Tag: New York Times

UNCONFIRMED REPORT: Marla Maples may have released Donald Trump’s 1995 tax return

AUTHOR’S NOTE: The following blog post includes a description of a female individual as an “actor”. The word “actor” is used in a gender-neutral context on this website, although most people use the term “actress” to describe a female actor.


In 2016, the 1990’s have officially come full circle thanks to a recent New York Times report on Donald Trump’s 1995 tax returns.

Trump declared a nearly $916 million loss on his 1995 tax returns. In the mid-1990’s, Trump’s business record included the failure of Trump Airlines and the mismanagement of three Atlantic City, New Jersey casinos. The kind of loss that Trump declared was a net operating loss, and it could have legally allowed Trump to pay zero income taxes from three years prior to the declaration of the loss (1992) to 15 years after the declaration of the loss (2010). In that time frame, Trump earned tens of thousands of dollars per episode of The Apprentice that he hosted, and he also earned roughly $45 million for being the top executive of a publicly-traded company created by Trump to assume ownership of his Atlantic City properties. It’s also worth noting that ordinary investors in Trump’s publicly-traded company had the value of their shares decline to a measly 17¢ from $35.50, many contractors were not paid for work on Trump’s properties, and casino bondholders lost money.

However, as fellow progressive blogger Chris “Capper” Liebenthal likes to say, there’s more…there’s always more!

Jon Lovett, who lists himself as a presidential speechwriter on his Twitter page, has claimed that actor and television personality Marla Maples, who was Trump’s wife at the time the tax return was filed (Trump and Maples divorced in 1999), released Trump’s tax returns:

While this is an unconfirmed report, what is an indisputable fact is that the tax return was a tax return jointly filed by Trump and Maples as a married couple, something that federal law and IRS rules have long permitted. It is possible, but not confirmed, that Maples may have released the tax return to the public.

Debbie Wasserman Schultz launches condescending attack on pro-choice millennials

Ladies and gentlemen, the chairwoman of the Democratic National Committee, Debbie Wasserman Schultz, has, once again, insulted a large segment of her own party’s electorate. No, I’m not talking about Bernie Sanders supporters. I’m talking about millennials who support a woman’s right to make her own reproductive health care decisions, including the right to decide whether or not to have an abortion.

In an interview with The New York Times, Wasserman Schultz was asked a beltway media-type question about whether or not she thought there was a generational divide in regards to enthusiasm for the Hillary Clinton presidential campaign among female Democratic voters. Wasserman Schultz didn’t directly answer the question (apparently because she’s supposed to remain neutral in the Democratic presidential race, although she’s not been truly neutral) and decided to launch a political attack against the future of her own party:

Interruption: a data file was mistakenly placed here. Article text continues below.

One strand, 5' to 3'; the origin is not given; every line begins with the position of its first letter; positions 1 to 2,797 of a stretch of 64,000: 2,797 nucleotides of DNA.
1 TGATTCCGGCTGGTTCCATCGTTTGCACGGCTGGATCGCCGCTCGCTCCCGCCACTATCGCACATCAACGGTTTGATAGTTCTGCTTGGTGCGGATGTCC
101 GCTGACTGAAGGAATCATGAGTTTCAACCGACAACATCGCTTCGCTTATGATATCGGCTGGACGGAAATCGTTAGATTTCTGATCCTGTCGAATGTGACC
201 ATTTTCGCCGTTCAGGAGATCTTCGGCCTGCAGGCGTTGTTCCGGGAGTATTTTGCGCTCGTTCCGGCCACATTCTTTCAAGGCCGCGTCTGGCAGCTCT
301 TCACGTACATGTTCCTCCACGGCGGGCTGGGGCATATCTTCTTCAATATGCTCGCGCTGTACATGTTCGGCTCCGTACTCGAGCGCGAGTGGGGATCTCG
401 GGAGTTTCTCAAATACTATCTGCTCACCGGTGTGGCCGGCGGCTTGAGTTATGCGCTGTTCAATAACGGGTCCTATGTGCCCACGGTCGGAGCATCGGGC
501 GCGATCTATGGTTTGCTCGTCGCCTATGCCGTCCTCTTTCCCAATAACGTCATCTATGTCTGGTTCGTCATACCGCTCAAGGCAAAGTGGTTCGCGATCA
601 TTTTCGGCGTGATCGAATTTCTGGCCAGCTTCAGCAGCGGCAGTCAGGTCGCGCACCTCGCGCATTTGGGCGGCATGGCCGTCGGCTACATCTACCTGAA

Here’s what I see: a complacency among the generation of young women whose entire lives have been lived after Roe v. Wade was decided.

I’m a proud millennial who supports a woman’s right to make her own health care decisions, and I am deeply offended by Wasserman Schultz’s offensive remarks. Us millennials are not stupid, lazy, or complacent. Us millennials strongly believe in democracy and civic engagement, most of us are very progressive on many issues, and most of us regard protecting women’s rights to be very important. There are three Democratic candidates running for president, and all three of them are strongly pro-choice when it comes to reproductive health issues.

I think that it’s past time for Debbie Wasserman Schultz to leave politics altogether and let the future of the Democratic Party lead the way on protecting women’s rights and many other important political issues. It’s clear to me that Wasserman Schultz has a deep-seeded bigotry towards young people.

No surrender

No surrender

I haven’t written much about Illinois state politics in recent months, largely because there’s not much going on due to the ongoing state government shutdown.

However, the website of The New York Times has published this report on how a handful of wealthy individuals, some of which aren’t Illinois residents, are holding the state of Illinois hostage by way of big-money politics:

In the months since, Mr. (Kenneth C.) Griffin and a small group of rich supporters — not just from Chicago, but also from New York City and Los Angeles, southern Florida and Texas — have poured tens of millions of dollars into the state, a concentration of political money without precedent in Illinois history.

Their wealth has forcefully shifted the state’s balance of power. Last year, the families helped elect as governor Bruce Rauner, a Griffin friend and former private equity executive from the Chicago suburbs, who estimates his own fortune at more than $500 million. Now they are rallying behind Mr. Rauner’s agenda: to cut spending and overhaul the state’s pension system, impose term limits and weaken public employee unions.

[…]

Many of those giving, like Mr. Griffin, come from the world of finance, an industry that has yielded more of the new political wealth than any other. The Florida-based leveraged-buyout pioneer John Childs, the private equity investor Sam Zell and Paul Singer, a prominent New York hedge fund manager, all helped elect Mr. Rauner, as did Richard Uihlein, a conservative businessman from the Chicago suburbs.

In short, Republican Governor Bruce Rauner, who spent tens of millions of dollars of his own money on his gubernatorial campaign last year, also spent millions upon millions of dollars of money from a handful of wealthy individuals, and now Rauner is holding Illinois hostage by demanding a Scott Walker-style far-right economic agenda that would hurt Illinois’s economy in return for a functional state government.